Shaheen Holloway and Seton Hall were an easy match. Now comes the hard work.
Seton Hall made the right choice by bringing Holloway home. But now, expectations will rise higher than ever.
SOUTH ORANGE – You’d lose count Thursday if you tried to track how many times Seton Hall president Joseph Nyre, Board of Regents chair Kevin Marino and athletic director Bryan Felt used some version of the phrase, “Welcome home.”
The Pirates’ hiring of Shaheen Holloway as their next men’s basketball head coach was the ultimate homecoming, even if he wasn’t away for very long. There was ovation upon ovation from a crowd that witnessed what Holloway had just achieved with tiny mid-major Saint Peter’s, students brimming with pride that this coach was one of their own – with belief that it could be done at Seton Hall too.
Holloway joined Richie Regan as the only Seton Hall alumni to take up the post at their alma mater. He spoke at the dais in Walsh Gymnasium for less than eight minutes, a portrait of a man who was thrilled to be back but serious about the task at hand. That was evident in how he ended his remarks to the crowd.
“Just know, I’m not going to mess this up,” he said. “I can’t mess it up. It’s way too important to me.”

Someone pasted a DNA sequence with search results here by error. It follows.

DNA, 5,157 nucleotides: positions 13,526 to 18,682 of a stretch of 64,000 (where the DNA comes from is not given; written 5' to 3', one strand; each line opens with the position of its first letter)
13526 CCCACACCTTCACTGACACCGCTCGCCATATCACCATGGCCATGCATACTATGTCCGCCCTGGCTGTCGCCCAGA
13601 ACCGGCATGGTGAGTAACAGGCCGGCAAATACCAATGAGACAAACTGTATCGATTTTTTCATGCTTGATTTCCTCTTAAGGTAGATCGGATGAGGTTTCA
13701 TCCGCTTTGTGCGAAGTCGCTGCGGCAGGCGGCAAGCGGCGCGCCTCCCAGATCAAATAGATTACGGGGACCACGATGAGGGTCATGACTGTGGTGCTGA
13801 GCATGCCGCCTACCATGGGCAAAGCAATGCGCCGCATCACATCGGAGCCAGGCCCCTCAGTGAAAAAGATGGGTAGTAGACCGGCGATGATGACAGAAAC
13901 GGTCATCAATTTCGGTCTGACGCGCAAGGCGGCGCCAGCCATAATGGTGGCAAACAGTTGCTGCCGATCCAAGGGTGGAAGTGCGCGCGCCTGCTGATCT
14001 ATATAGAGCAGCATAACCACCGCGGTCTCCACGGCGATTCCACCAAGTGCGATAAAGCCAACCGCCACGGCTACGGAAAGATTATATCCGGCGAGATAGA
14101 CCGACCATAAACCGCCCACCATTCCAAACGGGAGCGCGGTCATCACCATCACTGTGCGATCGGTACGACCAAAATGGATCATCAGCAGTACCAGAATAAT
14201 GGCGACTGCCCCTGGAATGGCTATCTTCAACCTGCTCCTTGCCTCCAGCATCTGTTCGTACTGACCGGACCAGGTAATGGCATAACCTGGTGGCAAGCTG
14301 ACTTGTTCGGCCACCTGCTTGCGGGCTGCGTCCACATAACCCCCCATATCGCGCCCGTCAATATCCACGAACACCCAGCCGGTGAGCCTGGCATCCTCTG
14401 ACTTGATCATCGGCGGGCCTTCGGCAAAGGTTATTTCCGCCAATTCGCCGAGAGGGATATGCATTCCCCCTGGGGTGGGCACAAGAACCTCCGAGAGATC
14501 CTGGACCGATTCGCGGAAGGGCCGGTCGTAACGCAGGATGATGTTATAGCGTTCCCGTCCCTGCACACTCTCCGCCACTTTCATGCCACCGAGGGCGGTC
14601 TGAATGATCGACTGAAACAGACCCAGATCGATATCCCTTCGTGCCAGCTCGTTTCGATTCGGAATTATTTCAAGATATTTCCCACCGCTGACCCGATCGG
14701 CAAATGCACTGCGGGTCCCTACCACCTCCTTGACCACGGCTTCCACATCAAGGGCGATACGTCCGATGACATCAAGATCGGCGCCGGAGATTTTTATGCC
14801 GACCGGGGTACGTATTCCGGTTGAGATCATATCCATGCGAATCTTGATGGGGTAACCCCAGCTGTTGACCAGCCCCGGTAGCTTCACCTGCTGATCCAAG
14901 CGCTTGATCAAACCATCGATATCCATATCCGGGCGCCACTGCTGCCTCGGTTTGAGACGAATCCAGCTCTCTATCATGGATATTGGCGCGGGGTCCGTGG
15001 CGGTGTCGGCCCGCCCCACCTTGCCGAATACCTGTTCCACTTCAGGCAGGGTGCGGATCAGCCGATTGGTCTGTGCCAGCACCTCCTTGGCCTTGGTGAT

Leading your alma mater in any capacity, in athletics especially, is both an honor and a burden. Seton Hall made the obvious choice – and the right choice – by bringing Holloway home. But now, expectations will rise higher than ever.
Felt acknowledged this, telling reporters “it might not be fair” to train sights on the 2023 Final Four. The AD also hired Holloway in 2018 at Saint Peter’s; he knows as well as anyone that the Peacocks didn’t come out of nowhere, that it took four years to prepare that program for its stunning Elite Eight run.
Was it a slam-dunk “yes” for Holloway? He says it wasn’t, not with almost all of his Saint Peter’s players returning to school for another season after all they just accomplished. But he wouldn’t say no to home, and the Peacocks gave him a proper goodbye.
“They made it easy for me,” Holloway said. “We were in there for three hours (Wednesday) talking about everything. They were making fun of me, the way I coach, the way I talk, the drills and this and that. It was just a great time.”
The Peacocks loved Holloway so much that they made the trip from Jersey City to South Orange to support him, something you don’t get to see every day. (This, of course, led to Doug Edert being asked for dozens of photos, including with the Seton Hall mascot.) Holloway wouldn’t go several minutes without reminding the crowd or reporters that “these 15 players” deserve the credit for how far he’s risen in the coaching ranks.